Whatever the needs may be, however, having aging parents requires the presence of mind, planning, and hoping that you have others in your family who will be able to help you ease what may become a burden in the midst of that blessing of having them still among us.

Moving my parents closer to us would buy us time until we could all move into a larger home. It would also allow them to remain somewhat independent and eliminate our 45-minute drive to their home when they required help. After the first year, we knew that time was not on our side as my parents seemed to require more and more care, and caring for them was causing me stress and anxiety that I had never experienced.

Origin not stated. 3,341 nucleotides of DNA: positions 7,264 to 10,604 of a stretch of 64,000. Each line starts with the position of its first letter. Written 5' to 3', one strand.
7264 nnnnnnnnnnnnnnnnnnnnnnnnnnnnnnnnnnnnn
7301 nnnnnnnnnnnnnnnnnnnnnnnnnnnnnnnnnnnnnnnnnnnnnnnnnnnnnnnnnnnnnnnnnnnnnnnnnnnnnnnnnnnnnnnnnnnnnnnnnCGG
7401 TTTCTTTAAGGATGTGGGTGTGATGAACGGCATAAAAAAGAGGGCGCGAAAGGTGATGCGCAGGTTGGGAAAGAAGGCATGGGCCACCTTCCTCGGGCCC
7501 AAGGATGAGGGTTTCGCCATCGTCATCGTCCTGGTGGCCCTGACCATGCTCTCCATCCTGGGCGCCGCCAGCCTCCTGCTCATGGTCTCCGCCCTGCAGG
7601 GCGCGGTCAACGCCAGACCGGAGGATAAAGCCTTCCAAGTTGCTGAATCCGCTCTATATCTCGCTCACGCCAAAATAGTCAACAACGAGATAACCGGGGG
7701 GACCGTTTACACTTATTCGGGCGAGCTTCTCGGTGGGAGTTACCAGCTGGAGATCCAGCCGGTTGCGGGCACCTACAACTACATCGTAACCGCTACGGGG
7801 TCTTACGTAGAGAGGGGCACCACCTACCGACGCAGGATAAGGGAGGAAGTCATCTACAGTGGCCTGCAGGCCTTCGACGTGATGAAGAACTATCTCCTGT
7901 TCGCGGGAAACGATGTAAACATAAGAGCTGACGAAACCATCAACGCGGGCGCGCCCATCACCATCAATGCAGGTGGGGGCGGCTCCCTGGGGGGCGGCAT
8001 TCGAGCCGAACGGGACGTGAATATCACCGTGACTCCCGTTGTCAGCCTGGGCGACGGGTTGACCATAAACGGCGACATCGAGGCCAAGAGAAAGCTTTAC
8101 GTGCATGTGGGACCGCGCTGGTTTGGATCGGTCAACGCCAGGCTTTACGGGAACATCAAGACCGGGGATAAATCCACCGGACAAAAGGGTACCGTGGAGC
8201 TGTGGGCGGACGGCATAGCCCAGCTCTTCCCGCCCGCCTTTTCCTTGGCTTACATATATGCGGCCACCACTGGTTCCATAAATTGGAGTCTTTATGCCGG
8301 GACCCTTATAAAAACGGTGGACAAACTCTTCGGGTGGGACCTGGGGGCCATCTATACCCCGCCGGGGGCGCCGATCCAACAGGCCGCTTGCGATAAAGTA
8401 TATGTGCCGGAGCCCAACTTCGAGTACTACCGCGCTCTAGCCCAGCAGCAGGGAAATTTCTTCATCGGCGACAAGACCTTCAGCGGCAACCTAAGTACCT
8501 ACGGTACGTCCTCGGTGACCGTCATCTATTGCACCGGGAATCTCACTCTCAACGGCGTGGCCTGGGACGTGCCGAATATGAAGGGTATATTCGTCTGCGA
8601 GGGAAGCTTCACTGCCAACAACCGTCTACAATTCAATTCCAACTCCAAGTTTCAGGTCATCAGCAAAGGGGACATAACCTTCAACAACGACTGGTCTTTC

…The Philadelphia Sunday

Regrettably, for older adults, who often are mobility-restricted, dealing with a worst-case scenario or any emergency can be overwhelming.

If your elderly parent or older relative cannot support themselves in a difficult situation, they may not currently be capable of real independent living.

Sometimes, you and your family can step in and provide the support required in a situation.

It May Be Time to Consider Moving

As your loved one requires an increased level of support, they may need more frequent check-ins, and each check-in may be more intensive.

Unfortunately, isolation is a big problem among older adults, many of whom cannot get out of the house much unless they have strong social support.

Can They Safely Live Alone?

Regular phone calls can help you keep in touch with your parents’ needs and give them the support they need.